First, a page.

Rhode Island Gov. Gina Raimondo raised more money from financial interests than any previous candidate for public office in the state. Reuters/Brian Snyder

When Gov. Gina Raimondo of Rhode Island first won state office, she did so with a little help from her friends. As a new report from the nonprofit National Institute for Money in Politics reveals, the former venture capital partner received an outsized share of campaign donations from the financial services industry in her 2010 bid for state treasurer.

When it comes to pulling in Wall Street lucre, the report says, Raimondo was "in a class of her own." More than $100,000 flowed from the financial sector to her treasurer campaign, far outstripping the total any previous Rhode Island public office-seeker had received.

Raimondo's most notable undertaking as state treasurer was reforming Rhode Island's public employees pension plan, a task that won equal measures of praise and condemnation. Upon entering office, the state's long-mismanaged pension plan was only 48-percent funded, and there were more retirees collecting benefits than there were active employees paying into the system.

Raimondo pushed through a pause in cost-of-living adjustments and eased back the expected rate of return of the pension fund to 7.5 percent from 8.25 percent. Meanwhile, some state workers saw their retirement savings shift into 401(k)-style accounts, angering public employee unions.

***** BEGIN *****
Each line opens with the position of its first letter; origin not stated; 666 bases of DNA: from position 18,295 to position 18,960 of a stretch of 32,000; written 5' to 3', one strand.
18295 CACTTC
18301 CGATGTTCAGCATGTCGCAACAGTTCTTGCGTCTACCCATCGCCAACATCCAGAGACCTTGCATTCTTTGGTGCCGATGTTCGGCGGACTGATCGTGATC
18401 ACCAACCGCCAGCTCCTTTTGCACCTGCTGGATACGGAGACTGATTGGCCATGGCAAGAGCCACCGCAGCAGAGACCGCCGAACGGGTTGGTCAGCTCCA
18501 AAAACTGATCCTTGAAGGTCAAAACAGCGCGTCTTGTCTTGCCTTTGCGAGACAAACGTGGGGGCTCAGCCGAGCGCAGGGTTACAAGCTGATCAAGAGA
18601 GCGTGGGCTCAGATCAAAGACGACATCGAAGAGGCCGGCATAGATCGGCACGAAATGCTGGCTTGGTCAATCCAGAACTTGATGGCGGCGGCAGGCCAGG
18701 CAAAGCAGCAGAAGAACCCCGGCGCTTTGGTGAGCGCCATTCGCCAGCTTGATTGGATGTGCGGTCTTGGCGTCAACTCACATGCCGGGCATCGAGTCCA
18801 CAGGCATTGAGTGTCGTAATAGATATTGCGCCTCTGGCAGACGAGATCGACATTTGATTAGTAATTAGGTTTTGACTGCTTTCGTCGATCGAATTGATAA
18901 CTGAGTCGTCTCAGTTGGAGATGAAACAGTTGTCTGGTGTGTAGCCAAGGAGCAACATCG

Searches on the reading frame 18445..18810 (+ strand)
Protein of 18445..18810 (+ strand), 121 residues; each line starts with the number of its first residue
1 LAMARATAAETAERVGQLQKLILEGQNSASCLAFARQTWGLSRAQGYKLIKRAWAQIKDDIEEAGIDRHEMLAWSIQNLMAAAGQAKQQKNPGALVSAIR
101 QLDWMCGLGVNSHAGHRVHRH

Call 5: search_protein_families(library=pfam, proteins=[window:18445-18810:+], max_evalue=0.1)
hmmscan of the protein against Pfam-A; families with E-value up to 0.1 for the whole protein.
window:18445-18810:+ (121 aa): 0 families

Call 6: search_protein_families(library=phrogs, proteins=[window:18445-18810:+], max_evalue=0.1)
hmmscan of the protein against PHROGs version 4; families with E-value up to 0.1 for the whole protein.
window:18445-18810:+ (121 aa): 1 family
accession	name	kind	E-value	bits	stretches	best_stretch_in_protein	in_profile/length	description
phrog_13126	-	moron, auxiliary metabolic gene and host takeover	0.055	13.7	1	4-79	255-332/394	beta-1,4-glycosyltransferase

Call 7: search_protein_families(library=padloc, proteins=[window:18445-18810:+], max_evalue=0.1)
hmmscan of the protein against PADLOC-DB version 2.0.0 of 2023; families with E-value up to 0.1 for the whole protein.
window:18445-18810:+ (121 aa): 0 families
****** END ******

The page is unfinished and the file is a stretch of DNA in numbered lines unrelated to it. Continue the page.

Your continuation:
The treasurer's finance background made some wary of her pension reforms, which also shifted hundreds of millions of dollars into so-called alternative investments such as hedge funds, real estate and private equity, which often come with sizeable fees. An independent analysis earlier this year estimated that these shifts into alternative investments may have cost Rhode Island $1.4 billion over four years, thanks to higher fees and below-expected returns.

The volume of financial industry donations to Raimondo's campaign, unprecedented in Rhode Island's history, raises further questions over the reforms. As the report notes, "the unusually large volume of contributions to her campaign for treasurer...preceded the legislative push for pension reform."

Notably, Raimondo's campaign for treasurer received more money from financial firms than her 2014 gubernatorial effort. In both cases, the majority of the donations -- 65 percent -- came from outside the state. However, lawyers and lobbyists have given even more to Gov. Raimondo, with campaign contributions totaling $316,000.